23 June 2020, by Newsroom
Summer Semester 2020 will take place digitally, and preparations for Winter Semester 2020/21 are underway. Prof. Dr. Dr. h.c. Dieter Lenzen, president of Universität Hamburg, reports on the status of the discussions in a new video message.
Combined with a heartfelt thank you to all University staff for what has been achieved so far, Prof. Dr. Dr. h.c. Dieter Lenzen looks back on the period since February, the challenges overcome, and the digital summer semester. Above all, however, he focuses on the considerations concerning the forthcoming winter semester. View the video (lower video resolution on Lecture2Go) or read the transcript (below) to find out what the foreseeable social distancing rules would mean for study activities.
Transcript of the video message:
Dear Members and Staff of Universität Hamburg,
I speak to you today—at the midway point of the summer semester, as it were—during one of the biggest crises to face the University, the City of Hamburg, and our country. On 23 February of this year, patient zero arrived in Hamburg—a pediatrician from our clinic, of all people—and, as a result, the virus was in the city and also at the University.
Since then, for more than 4 months now, not one of us has experienced a hint of normality. At the same time, we have learned that we can adapt to many things, and we managed to save the summer semester—which seemed so uncertain at first. There were many who called for the semester to be canceled completely. The consequences of doing that would have been considerable for you, our students, but also for the teaching staff who were ready to teach the semester. We have tried to seriously consider the needs and concerns of everyone involved—all staff as well as those indirectly affected by the situation—and to come up with solutions as far as we possibly could. After a few initial difficulties, we developed a presentable digital solution despite the fact that the university environment is clearly at its best as a physical world.
That is why the opening of our universities in Germany is currently under discussion. However, the German U15—the largest research universities in Germany—have ruled out a full return to physical attendance during the semester, but for a completely different reason: as long as the social distancing rule applies, which effectively has the force of law, individuals will be required to maintain a distance of at least 1.5 meters while attending lectures. In our case, even if we were to use the Audimax, which has over 1,500 seats, only 160 people would be able to attend a lecture at any one time. That makes it clear that it is not possible for everyone to attend lectures in person. And that immediately raises the following questions: Who is allowed to attend in person? What courses can be done in person? Who makes that decision? Why? Based on what criteria? That cannot be. Regardless of that discussion, the city government’s decisions continue to apply, also to us.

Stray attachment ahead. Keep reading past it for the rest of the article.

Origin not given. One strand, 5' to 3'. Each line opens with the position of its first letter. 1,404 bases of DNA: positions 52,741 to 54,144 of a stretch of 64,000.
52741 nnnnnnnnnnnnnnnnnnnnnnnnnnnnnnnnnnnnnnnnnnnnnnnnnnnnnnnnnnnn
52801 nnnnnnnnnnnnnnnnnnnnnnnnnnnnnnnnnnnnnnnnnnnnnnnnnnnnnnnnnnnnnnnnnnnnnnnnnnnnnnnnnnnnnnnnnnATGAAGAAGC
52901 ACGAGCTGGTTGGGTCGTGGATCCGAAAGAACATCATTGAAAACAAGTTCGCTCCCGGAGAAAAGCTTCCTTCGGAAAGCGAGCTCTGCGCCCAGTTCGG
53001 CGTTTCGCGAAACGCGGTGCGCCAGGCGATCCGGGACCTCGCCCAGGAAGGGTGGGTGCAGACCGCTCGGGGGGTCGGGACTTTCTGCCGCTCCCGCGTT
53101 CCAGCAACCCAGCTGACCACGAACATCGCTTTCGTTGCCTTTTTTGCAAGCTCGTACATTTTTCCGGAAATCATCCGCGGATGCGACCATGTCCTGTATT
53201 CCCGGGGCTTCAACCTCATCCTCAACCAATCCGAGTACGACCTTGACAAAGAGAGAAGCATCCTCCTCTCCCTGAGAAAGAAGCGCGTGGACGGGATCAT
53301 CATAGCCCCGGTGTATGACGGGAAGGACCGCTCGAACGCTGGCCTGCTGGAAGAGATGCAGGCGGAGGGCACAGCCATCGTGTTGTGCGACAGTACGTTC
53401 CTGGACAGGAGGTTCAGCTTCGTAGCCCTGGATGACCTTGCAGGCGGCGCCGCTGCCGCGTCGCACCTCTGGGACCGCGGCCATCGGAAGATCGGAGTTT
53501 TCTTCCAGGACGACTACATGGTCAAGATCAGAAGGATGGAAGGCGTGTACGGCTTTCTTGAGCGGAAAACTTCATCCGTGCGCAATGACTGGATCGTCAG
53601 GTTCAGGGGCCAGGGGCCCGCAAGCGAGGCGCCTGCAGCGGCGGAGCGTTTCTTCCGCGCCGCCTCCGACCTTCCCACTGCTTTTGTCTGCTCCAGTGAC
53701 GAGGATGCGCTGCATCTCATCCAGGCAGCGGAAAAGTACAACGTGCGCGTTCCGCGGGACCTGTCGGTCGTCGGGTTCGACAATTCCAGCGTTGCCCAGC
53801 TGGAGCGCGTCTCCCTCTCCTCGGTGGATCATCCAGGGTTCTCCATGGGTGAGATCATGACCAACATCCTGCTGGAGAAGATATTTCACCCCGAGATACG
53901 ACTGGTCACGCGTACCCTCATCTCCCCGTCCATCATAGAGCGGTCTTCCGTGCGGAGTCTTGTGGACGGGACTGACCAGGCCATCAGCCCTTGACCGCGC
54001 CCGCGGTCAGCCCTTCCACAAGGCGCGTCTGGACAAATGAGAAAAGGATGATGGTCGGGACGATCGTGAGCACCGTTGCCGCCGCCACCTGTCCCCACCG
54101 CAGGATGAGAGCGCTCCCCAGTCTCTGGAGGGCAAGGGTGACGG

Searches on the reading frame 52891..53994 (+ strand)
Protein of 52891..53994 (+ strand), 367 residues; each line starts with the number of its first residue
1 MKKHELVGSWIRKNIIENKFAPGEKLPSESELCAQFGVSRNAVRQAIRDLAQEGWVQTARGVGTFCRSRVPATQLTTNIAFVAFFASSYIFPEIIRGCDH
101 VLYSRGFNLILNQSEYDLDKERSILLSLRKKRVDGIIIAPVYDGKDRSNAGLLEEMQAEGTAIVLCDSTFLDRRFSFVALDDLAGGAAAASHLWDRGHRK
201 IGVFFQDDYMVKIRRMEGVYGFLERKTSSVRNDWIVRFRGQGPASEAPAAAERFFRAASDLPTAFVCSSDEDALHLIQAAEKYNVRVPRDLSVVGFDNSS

Therefore, we have to start thinking about how we are going to proceed with the winter semester. If social distancing rules are maintained, or if increased knowledge about aerosols and their role in spreading infection results in increased restrictions, the situation may in fact become more difficult. One thing we do know is that if social distancing continues to apply, the winter semester will also have to be conducted predominantly in digital form. We have calculated that we would only be able to conduct 25% of the over 5,000 courses that usually take place in the University’s rooms. Therefore, we have begun talks within the U15 as well as within the German Rectors’ Conference (HRK), which represents all German higher education institutions. Although we do not yet know which way these talks will lead, we must make a decision on the winter semester very soon.
Of course, we are in constant communication with the relevant authorities, who are also issuing regulations, and we place a great deal of importance on preserving the imperative of academic freedom in all our considerations. This is a principle at the constitutional level, as is the preservation of life and limb. This means that health comes first. That is why we are also happy that we have not had a single fatality among the staff and students at the University. This is most certainly the result of our strict observance of safety measures, for which I—in the name of the Executive University Board—would like to thank you all. Our number of infections peaked at nine, a comparatively small number.
This was not the case everywhere: mass outbreaks like those seen in Göttingen recently and other areas show us how quickly infection rates can spiral with large indoor gatherings. We have decided to carefully assess the results of the digital teaching at the the end of the semester in order to evaluate what was successful and what needs to be rethought, as this format is in no way viable for the long term. The key idea here is “blended learning,” a mix of digital and in-person teaching, as far as that is possible. The most important thing is that we keep to the rules for the sake of the health and future of all of us. Once again, I thank you all for persevering. The semester will be over in a few weeks, and then we will see how things develop.
I would like to take this opportunity to wish you all well. Stay healthy, and—if I may say so—hang in there. I will do my best to keep you up to date. We post regular updates on our FAQ page and in our situation reports so that you can see the newest developments, including with regard to the official instructions we are obliged to issue. I thank you and, for today, say goodbye.